It happened for the first time when I wasn’t paying attention. There wasn’t any monumental moment where I knew. One day I just woke up and it was there: “Oh, I’m in love with you.” And that was that.
It’s funny because I always expected a Hollywood love story where sparks fly and tensions run deep. But in reality we started with shared cups of coffee and lazy conversations and long drives in the car. There were no fireworks, there were no loud professions of love. It was just there, like an object in a room — it, me, and you.
Loving you became a routine: wake up, think of you. Go to work, think of you. Get home, think of you. Go to bed, think of you. Think of you. Think of you. Think of you. As reflexive as breathing, but as maddening as an itch at the back of my neck. I couldn’t ignore it, and I certainly couldn’t escape it. And in reality, I wouldn’t want to even if I could.
It’s weird how you can meld with one person and yet stay an individual being. How we became a package but remained two distinctive items. We became a world inside a universe of friends and family and work and play, a solid rock foundation in a constantly changing galaxy. I loved that about us — we were “us”, not “me and you”.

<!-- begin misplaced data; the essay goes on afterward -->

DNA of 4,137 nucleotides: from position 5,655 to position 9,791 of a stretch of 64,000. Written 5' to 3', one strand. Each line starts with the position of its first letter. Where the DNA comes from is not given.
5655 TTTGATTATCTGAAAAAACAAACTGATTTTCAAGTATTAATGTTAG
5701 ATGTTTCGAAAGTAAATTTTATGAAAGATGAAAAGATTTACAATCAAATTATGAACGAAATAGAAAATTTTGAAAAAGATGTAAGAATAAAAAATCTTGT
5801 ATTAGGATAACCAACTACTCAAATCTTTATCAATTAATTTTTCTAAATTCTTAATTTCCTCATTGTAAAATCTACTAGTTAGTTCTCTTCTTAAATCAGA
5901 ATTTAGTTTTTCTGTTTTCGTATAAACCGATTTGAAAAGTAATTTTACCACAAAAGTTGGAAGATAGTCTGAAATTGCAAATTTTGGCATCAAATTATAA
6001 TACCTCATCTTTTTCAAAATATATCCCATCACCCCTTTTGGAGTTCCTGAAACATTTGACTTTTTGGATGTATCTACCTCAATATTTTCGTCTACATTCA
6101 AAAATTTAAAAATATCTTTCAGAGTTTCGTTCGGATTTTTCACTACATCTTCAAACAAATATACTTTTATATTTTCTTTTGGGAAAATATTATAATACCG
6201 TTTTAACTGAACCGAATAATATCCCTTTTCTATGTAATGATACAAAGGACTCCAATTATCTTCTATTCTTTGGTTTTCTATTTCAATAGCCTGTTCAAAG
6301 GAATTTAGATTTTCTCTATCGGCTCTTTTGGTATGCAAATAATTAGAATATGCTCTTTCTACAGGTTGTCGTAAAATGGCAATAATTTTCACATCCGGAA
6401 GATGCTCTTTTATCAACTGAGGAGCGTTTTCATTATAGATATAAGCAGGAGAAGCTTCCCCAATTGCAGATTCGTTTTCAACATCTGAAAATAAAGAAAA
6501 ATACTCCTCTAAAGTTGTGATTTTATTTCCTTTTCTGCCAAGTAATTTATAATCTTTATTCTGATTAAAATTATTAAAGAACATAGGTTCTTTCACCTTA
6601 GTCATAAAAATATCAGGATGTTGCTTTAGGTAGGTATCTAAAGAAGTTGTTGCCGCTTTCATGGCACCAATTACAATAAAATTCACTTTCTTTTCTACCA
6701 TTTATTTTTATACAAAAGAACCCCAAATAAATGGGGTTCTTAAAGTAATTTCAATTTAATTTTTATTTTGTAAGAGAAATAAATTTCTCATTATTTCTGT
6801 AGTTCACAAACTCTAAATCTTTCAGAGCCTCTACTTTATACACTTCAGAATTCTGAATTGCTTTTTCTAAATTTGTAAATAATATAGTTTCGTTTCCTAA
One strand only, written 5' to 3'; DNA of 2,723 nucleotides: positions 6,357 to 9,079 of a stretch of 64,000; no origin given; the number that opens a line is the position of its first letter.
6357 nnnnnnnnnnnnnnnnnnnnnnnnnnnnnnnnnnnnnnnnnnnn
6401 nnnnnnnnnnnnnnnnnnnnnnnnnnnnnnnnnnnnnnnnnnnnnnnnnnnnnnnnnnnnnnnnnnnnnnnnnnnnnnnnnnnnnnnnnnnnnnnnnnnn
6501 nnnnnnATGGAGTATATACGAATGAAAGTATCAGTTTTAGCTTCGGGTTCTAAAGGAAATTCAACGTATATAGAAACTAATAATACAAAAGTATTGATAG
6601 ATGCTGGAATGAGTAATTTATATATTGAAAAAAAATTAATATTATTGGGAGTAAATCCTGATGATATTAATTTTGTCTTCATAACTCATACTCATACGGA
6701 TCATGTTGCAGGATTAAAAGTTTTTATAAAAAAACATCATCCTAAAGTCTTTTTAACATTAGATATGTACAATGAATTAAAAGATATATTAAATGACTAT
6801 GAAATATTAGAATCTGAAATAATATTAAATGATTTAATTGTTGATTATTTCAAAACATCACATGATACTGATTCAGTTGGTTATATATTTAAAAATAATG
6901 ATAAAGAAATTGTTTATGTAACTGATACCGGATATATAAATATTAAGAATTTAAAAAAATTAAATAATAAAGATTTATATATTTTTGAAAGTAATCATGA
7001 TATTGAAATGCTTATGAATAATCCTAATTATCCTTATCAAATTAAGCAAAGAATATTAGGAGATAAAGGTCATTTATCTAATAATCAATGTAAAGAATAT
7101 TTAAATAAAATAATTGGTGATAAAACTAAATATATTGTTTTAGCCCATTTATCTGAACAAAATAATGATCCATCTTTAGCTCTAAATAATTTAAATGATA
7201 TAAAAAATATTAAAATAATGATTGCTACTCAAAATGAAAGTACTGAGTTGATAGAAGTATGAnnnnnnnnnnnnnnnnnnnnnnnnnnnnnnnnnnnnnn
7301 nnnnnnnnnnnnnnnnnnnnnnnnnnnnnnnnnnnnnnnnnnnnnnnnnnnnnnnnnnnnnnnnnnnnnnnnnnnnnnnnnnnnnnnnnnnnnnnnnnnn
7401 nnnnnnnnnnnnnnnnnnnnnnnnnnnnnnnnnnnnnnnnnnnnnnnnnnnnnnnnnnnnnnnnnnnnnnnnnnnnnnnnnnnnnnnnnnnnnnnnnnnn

Until, suddenly, we were “me and you”.
I learned quickly that life moves fast and even planets fall apart and sometimes we change with the galaxy, too. Routines don’t last forever and even good habits kick the bucket and we have to learn to rebuild our lives anew. For me, that meant building one without you.
And so we moved on. Wake up, think of the news. Go to work, think of my job. Get home, think of my family. Go to bed, think of you. You were still there, but you weren’t everywhere. I forced myself to fill my time with other things until you eventually faded away.
But falling in love with you the second time was different. This time, I was paying attention. This time, you made me. You were no longer a routine, no longer a thing that “just happened”. You were a force to be reckoned with, a hurricane after a drought. You were planets colliding and worlds upending and fireworks, so many fireworks. You weren’t an itch on the back of my neck, you weren’t a Hollywood ending.
I had learned there was a life outside of you, that there were routines that didn’t involve you, that there were worlds where you didn’t exist at all. Loving each other no longer felt reflexive. And in the end, it didn’t matter to me.
You were home.